So…we decide to follow Jesus. We repent of our past sins; we are “justified,” just as if we had never sinned, and we receive the “free gift” of righteousness Jesus gave us at the cross. The Book of Romans is clear. We are justified—not by any works which we have done—but by faith (and faith alone) in what Jesus has already done for us. That’s where our walk with Jesus begins.

 

Romans 5:1-2 puts it this way: “Therefore, having been justified by faith, we have peace with God through our Lord Jesus Christ, through whom also wehave access by faith into this grace in which we stand…” We are now standing in His grace.

 

So what is grace? And what part does truth play? Where do we go from here?

 

We now enter into the “process of sanctification” that the Bible talks about in Hebrews 10:14. Jesus didn’t come and die on the cross just to pay the penalty of our past sins, but He came to sanctify us as well—so that the power of sin could be fully broken and the enemy’s works torn down—just as we would tear down a dilapidated old house that we no longer wanted to live in. Then a new house must be built in its place—a house the Holy Spirit desires to inhabit. The Good News is He doesn’t wait until the old house is torn down—He is on the scene and fully active in the process of both tearing down the old, and constructing the new.

 

Sanctification is only one part of the Holy Spirit’s function, but He is always a gentleman. He doesn’t just barge in and start the job without our permission. Just like a general contractor must get certain “permits” to do a construction or a rehab, the Holy Spirit needs to know this is something we voluntarily give Him permission to do in our lives! He needs both our participation and our cooperation to accomplish what He desires to do.

 

2 Corinthians 5:21 tells us that “He [Father God] made Him [Jesus] who knew no sin to be sin for us, that we might become the righteousness of God in Him.” We are “becoming” the righteousness of God through Jesus. As we allow this process by cooperating with the ongoing work of the Holy Spirit, appropriating the blood of Jesus, and renewing our minds with the Word of God, we eventually stop practicing habitual sin.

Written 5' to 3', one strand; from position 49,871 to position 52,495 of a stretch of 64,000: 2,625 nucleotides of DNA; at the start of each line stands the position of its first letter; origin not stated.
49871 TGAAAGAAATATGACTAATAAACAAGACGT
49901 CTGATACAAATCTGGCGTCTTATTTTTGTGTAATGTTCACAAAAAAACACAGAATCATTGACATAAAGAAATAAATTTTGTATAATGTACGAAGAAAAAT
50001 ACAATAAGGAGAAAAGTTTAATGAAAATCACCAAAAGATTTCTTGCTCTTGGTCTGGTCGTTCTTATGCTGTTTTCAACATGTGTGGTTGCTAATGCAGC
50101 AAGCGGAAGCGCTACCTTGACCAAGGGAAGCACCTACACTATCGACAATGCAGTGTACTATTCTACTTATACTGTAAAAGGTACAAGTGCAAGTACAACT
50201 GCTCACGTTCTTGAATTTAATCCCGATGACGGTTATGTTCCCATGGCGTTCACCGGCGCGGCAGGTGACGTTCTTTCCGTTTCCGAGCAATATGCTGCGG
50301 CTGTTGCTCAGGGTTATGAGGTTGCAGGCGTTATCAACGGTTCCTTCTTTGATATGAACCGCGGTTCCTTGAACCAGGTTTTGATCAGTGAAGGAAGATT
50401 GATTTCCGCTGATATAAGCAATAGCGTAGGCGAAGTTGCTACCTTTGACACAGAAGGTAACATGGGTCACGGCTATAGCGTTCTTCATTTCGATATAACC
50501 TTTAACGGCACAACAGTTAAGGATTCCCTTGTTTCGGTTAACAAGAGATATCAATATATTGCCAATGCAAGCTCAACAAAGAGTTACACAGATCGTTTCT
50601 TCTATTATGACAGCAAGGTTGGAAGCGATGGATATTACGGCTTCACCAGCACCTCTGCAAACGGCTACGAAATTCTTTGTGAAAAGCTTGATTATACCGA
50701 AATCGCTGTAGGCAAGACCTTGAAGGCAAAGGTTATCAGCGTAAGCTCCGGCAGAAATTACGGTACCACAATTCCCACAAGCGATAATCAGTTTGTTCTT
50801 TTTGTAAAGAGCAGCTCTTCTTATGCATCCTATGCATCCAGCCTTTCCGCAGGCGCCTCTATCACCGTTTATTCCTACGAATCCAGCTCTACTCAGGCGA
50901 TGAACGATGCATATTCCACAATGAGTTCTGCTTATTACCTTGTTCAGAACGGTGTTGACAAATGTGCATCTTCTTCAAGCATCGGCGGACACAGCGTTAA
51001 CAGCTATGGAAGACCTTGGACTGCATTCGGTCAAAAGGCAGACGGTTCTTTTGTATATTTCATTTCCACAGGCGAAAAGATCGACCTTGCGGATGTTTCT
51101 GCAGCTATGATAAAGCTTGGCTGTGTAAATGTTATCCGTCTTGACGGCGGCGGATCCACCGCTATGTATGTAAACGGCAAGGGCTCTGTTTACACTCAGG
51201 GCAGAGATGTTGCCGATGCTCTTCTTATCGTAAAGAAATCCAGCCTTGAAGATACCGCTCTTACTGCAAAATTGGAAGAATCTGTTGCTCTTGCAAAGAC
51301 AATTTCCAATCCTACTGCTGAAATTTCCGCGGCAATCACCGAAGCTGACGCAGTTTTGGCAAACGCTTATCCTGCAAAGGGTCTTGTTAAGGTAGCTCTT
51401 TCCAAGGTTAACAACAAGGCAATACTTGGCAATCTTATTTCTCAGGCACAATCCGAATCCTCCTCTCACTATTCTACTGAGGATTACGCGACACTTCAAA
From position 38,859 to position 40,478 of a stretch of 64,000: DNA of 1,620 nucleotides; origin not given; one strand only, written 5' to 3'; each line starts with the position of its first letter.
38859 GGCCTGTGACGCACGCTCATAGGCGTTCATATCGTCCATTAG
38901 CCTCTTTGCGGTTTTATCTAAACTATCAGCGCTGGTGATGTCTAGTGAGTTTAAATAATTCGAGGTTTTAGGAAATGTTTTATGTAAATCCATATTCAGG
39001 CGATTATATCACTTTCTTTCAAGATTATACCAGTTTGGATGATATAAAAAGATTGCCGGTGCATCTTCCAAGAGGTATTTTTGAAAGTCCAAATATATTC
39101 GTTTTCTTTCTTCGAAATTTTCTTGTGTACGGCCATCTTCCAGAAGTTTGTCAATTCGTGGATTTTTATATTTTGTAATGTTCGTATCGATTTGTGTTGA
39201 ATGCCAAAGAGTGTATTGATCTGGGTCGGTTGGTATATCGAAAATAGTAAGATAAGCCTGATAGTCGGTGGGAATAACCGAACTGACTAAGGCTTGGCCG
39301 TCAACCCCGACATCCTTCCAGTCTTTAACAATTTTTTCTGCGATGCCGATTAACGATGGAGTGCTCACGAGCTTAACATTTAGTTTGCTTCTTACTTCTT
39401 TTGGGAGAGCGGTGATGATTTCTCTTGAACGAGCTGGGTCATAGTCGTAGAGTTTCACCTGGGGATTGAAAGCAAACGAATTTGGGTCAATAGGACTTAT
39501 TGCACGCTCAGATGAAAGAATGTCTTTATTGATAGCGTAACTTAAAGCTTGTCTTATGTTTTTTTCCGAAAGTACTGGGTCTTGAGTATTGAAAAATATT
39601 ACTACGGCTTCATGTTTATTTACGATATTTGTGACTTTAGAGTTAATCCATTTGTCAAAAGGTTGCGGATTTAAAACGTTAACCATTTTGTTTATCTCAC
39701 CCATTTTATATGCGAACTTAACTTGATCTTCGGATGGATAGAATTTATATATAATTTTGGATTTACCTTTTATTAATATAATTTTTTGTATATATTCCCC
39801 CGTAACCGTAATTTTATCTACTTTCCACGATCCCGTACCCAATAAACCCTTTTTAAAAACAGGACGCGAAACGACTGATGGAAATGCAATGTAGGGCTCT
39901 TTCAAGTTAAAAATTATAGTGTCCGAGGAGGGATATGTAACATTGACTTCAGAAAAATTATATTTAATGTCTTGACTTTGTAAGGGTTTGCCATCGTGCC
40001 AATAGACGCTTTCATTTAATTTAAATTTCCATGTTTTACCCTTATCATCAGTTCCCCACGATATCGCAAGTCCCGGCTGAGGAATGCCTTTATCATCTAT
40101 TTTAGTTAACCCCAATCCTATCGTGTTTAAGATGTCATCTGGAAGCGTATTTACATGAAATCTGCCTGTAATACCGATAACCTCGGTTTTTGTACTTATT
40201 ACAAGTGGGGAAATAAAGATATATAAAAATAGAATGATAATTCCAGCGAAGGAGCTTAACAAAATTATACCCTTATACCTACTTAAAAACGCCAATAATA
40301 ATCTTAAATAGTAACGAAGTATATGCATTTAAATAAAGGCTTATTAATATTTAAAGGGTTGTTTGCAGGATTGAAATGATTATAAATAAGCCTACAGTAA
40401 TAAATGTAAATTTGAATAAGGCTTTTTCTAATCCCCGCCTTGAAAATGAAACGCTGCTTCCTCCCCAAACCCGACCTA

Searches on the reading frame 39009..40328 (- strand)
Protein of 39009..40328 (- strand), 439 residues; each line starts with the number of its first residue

This is essentially the work that Jesus came to accomplish—revealing and replacing the lies of the enemy with His truth, teaching us to walk in His righteousness, healing our broken hearts and sick bodies, and delivering us from evil strongholds and destructive, sinful habits.

 

Paul talks about sanctification in 1 Thessalonians 5:23 when he says, “Now may the God of peace Himself sanctify you completely; and may your whole spirit, soul, and body be preserved blameless at the coming of the Lord.” Why did Paul say “sanctify you completely?” Why did he talk about “spirit, soul, and body?” Why didn’t he just say, “Hey, don’t concern yourself about sanctification – you’re already good to go?”

 

Paul is the one who told us in Hebrews 10:10 that Jesus had already sanctified us at the cross! But he fully understood the need for this process to be accomplished in every believer’s lifeexperientially. He understood that this was the will of God. He wrote in 1 Thess. 4:3, “For this is the will of God, your sanctification.”

 

The problem with believing that Jesus has already covered (and taken care of) all our sins—past, present, and future—is that it omits the need for going through the process of sanctification. It omits the need for us to die to sin and the ungodly lusts of our flesh. It omits the need for each of us to learn to walk throughout this life, led by the Holy Spirit, rather than our flesh. And, yet, the Bible talks about the need for all of those things—evicting the enemy, dying to the lusts of our flesh, and renewing our minds. Those are all crucial parts of the process of sanctification.